Tweasier, the brand new Twitter management tool, went into open beta while I was on holiday. I’ve heard a lot of good things about this application (created by PR and social media guru Chris Norton), so I thought I’d join up see just what Tweasier offers.
Now, I’m not new to Twitter applications. I’ve used various desktop and iphone clients and I normally change them every so often because I need some functionality they just don’t offer. One of the big things for me is being able to sort people I follow into different groups so they’re easier to manage. Tweasier has loads of pre-set groups so this is easy. In fact, the whole aim of Tweasier seems to be to make things easy. The interface is really clean and tidy, and all your information is laid out at a glance.
There’s a Twitter client just like you’d expect, so you can tweet from within the application. You can search for users based on whatever criteria you like, and your searches are saved so you don’t have to perform them again – this is really cool and helps you find new people without really having to look. One thing I really like is the ability to see conversations between users, so there’s no more trawling through profiles to find out who said what to whom.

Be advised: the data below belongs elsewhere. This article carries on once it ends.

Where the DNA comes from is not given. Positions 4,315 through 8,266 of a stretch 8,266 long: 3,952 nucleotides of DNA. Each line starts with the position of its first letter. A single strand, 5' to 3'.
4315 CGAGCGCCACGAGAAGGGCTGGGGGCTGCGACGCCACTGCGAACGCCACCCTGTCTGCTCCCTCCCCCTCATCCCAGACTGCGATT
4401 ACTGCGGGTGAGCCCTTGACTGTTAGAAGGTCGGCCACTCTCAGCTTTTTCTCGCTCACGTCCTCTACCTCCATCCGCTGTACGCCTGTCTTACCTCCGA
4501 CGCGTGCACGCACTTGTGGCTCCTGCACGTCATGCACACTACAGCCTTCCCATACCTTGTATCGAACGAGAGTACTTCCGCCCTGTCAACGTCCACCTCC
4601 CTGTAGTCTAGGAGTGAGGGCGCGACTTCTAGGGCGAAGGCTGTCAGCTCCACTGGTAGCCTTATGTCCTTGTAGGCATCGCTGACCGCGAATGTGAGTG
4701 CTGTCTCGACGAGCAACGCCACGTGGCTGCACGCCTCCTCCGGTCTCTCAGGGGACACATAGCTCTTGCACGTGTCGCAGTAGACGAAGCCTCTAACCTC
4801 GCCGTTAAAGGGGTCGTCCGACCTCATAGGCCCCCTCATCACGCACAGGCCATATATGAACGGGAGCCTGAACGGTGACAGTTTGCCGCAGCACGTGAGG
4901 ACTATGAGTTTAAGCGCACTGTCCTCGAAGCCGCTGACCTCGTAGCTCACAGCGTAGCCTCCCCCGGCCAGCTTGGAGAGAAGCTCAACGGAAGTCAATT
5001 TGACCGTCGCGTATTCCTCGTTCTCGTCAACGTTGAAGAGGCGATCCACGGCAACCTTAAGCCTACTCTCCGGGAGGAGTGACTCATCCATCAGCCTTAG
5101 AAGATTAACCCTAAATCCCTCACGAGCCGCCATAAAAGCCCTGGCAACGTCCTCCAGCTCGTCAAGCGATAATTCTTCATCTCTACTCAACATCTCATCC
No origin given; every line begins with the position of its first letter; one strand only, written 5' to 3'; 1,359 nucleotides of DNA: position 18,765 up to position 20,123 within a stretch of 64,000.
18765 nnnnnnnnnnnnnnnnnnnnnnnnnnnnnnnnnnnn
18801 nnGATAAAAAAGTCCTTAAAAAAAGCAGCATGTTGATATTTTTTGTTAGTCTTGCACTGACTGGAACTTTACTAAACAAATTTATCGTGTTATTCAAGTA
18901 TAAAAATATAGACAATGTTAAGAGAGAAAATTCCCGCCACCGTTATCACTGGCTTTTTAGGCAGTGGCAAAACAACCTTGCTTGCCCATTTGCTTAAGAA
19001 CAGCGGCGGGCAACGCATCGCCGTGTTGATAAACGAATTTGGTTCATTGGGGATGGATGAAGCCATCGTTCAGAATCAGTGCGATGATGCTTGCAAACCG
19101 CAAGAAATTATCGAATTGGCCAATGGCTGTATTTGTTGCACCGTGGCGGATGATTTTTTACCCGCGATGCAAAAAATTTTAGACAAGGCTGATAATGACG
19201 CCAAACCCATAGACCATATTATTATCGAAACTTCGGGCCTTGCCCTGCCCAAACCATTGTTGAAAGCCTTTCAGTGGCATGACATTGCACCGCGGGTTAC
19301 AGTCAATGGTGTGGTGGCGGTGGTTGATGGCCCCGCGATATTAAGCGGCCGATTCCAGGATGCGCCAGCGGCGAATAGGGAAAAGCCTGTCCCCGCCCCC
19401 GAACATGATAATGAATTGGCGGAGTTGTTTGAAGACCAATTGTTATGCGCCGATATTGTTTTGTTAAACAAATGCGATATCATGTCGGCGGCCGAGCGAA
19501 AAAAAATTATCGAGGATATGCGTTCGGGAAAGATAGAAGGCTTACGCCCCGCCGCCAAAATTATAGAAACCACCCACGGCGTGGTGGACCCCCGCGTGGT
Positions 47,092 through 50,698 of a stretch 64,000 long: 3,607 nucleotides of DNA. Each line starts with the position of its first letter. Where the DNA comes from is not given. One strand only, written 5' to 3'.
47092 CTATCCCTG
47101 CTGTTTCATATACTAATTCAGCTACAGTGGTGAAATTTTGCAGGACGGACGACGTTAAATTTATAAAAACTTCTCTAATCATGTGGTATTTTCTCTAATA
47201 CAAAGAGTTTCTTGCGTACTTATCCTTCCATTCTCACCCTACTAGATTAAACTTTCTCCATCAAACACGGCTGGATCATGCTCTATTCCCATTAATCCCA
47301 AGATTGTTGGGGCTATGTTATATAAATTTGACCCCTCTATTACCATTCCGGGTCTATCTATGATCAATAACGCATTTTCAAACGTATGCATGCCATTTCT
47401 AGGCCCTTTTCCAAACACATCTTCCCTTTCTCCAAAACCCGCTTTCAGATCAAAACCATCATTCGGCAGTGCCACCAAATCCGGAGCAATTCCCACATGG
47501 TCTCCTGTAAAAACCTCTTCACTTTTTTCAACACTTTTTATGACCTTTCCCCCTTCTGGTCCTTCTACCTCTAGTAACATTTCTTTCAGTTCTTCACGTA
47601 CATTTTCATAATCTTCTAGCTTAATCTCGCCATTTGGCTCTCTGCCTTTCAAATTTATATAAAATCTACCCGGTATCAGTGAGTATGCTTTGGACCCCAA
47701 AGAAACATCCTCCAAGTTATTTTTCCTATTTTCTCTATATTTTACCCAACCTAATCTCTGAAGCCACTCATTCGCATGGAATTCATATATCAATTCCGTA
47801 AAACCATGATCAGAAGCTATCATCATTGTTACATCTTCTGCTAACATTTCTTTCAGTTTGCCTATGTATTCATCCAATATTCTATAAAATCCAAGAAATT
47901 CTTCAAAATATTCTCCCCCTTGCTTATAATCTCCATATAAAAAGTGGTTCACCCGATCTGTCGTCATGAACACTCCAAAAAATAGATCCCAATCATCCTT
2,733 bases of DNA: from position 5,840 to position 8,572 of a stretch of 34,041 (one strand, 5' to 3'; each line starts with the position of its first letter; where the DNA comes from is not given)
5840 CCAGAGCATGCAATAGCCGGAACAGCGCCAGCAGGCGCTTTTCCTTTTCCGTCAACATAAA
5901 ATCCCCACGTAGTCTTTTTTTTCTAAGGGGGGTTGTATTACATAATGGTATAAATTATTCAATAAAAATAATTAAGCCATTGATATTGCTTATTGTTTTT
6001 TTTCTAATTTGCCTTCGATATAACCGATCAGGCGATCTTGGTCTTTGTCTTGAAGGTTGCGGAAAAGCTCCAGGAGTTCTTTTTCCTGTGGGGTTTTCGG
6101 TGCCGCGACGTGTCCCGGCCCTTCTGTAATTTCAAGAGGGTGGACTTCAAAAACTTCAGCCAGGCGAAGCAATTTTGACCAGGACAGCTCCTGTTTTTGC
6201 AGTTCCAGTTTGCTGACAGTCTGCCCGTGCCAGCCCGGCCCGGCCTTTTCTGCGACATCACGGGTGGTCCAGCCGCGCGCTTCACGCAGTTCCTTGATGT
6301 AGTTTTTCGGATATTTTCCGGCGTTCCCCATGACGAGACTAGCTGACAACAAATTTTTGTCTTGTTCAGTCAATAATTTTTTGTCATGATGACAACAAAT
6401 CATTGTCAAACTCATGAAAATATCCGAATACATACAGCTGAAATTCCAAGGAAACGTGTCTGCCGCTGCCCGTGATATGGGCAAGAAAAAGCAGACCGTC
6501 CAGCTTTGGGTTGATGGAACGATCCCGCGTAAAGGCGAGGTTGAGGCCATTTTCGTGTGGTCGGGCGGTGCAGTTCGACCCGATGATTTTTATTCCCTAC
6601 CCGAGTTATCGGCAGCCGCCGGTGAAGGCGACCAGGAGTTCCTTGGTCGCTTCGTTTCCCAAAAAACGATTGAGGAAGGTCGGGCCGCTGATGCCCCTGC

So it’s slick and useable – so far so good. Where Tweasier actually stands out for me is the analytics package. There are built in analytics that tell you pretty neat things like who your most influential friends and followers are (great if you want to get into a conversation but you’re not sure where to direct your attention). Okay, so ordinary people might not care so much about statistics, but imagine you’re a business and you need to report on these things. I think the future of the app is with businesses and agencies – people who literally “manage” Twitter accounts and need to report on them.
So far, Tweasier is just in beta and improvements are still being made, but a Pro version looks like it will be available soon. This will probably include things like more elaborate reports and be aimed at agencies. At the moment the cost looks to be under £10 a month, and for those kinds of reports I think it’s well worth it.